graphic novels. The book itself is undistinguished but Dell turned this edition into a unique cultural artifact and I’ve always wanted to own one. The cover for this edition, by the way, is by the great illustrator Robert Stanley. (And as is often the case, I am again indebted to BookScans for their wonderful visual resource.)
This scarce volume — I found a VG first in jacket on the internet today for about $2,000 — will stand for all the many volumes by John Rhode/Miles Burton that I haven’t read, and his picture on the front is merely the icing on the cake. He was a very prolific author but his books seem to have passed into obscurity within months after their publication and into complete desuetude with his death. I’m trying to make up for lost time with this author; very few of his many books achieved paperback publication and, by the time I realized what I was missing, I mostly couldn’t afford the hardcover firsts that I saw go by. I do have hopes that someone will bring him back into print soon, since his work is about to pass into the public domain in Canada in 2016.
No, I’m not crazy. These particular volumes are like the Holy Grail of collectible paperbacks because they are the two Dell mapbacks that everyone needs to complete their set. I’ve never seen a copy of these volumes and only found out what they looked like recently (thanks again, BookScans). For obvious reasons it’s hard to find a copy of ANY crossword puzzle book that’s mint and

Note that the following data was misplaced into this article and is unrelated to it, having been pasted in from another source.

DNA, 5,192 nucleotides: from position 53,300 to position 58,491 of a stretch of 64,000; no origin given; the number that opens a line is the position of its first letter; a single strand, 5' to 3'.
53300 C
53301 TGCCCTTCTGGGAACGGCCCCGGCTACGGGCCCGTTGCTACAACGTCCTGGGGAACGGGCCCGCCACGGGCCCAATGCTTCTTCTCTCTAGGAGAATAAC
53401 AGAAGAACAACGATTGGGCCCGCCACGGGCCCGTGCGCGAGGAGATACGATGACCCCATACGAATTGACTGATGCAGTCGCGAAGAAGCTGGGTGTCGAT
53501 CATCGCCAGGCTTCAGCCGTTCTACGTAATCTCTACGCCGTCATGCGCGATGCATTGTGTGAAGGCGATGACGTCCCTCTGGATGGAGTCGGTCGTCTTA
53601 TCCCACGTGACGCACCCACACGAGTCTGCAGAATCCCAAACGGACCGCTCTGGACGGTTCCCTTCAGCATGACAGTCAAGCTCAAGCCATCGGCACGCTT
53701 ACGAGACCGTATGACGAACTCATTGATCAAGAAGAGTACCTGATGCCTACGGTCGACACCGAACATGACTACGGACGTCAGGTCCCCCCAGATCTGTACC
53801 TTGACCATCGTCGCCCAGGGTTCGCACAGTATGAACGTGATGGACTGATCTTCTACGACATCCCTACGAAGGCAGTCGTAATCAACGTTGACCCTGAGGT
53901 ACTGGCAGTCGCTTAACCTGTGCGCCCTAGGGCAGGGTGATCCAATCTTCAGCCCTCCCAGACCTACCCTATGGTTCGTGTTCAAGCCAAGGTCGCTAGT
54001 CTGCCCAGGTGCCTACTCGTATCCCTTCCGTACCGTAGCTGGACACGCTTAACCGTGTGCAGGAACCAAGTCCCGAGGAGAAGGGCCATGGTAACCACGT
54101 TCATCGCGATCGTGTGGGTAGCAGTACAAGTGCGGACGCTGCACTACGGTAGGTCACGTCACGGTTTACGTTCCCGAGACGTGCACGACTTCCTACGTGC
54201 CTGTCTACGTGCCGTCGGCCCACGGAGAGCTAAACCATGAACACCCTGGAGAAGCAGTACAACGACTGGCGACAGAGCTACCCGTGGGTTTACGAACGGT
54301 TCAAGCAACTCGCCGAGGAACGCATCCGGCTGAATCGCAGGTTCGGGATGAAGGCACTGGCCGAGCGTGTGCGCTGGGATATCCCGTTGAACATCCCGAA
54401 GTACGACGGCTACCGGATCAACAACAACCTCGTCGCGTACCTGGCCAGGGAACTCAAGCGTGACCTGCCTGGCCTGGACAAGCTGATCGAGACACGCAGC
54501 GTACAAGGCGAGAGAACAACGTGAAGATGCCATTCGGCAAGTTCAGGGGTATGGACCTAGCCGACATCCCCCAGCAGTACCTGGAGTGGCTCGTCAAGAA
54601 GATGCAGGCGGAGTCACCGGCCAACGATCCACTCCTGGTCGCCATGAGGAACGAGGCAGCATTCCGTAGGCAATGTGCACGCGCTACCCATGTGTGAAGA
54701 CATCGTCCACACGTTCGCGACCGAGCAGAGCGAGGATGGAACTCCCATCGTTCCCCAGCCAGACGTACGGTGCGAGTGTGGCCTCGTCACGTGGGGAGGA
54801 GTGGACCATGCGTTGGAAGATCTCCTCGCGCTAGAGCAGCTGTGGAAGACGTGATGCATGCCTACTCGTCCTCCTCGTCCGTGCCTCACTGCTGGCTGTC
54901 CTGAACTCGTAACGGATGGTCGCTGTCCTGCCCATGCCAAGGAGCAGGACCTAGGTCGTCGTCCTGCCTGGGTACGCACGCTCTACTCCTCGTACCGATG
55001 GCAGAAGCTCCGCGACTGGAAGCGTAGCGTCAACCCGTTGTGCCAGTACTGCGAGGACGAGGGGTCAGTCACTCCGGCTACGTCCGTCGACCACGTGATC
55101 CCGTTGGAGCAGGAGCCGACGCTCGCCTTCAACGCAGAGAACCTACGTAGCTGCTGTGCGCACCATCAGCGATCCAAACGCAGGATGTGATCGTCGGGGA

unmarked; I think these are so scarce precisely because there’s not many things more useless than a completed crossword puzzle book, and so lots of these were (shudder) thrown away. I don’t care about doing the puzzles; I want this because then I could finally say that I’d owned every Dell mapback.
How much are these? Very hard to say, since so few are available (there isn’t one for sale today on AbeBooks and I haven’t seen one for quite a while). Comparatively speaking, though — a copy of Told In Pictures #2 as seen above might set you back $200. Any copy of either these volumes might bring you, depending on condition, anywhere from $500 on up. That’s my best educated guess; I saw one of these for sale in a Californian book catalogue years ago for $400.
Do I really want these for Christmas? Oh, probably not, unless you’ve recently won a large lottery and you’re looking around for ways of making me happy. I do prefer the thrill of the chase, and there is still a little part of the back of my mind that insists it’s going to find a box of mint vintage paperbacks in some small-town thrift shop for a quarter apiece. I’ve had some good finds over the years, but these are probably beyond me … but what you can take from this is that even after you’ve read your way through every author whom you can presently name, there will still be rarities and delights for you to savour. So I hope Santa leaves you all kinds of great old mysteries, and a couple for me as well … and we’ll keep looking in the new year, won’t we?
If you’d care to leave a comment about which books YOU think are the most highly desirable that you’ll never own, I’m always curious about what attracts devoted readers. And who knows, we may hook you up!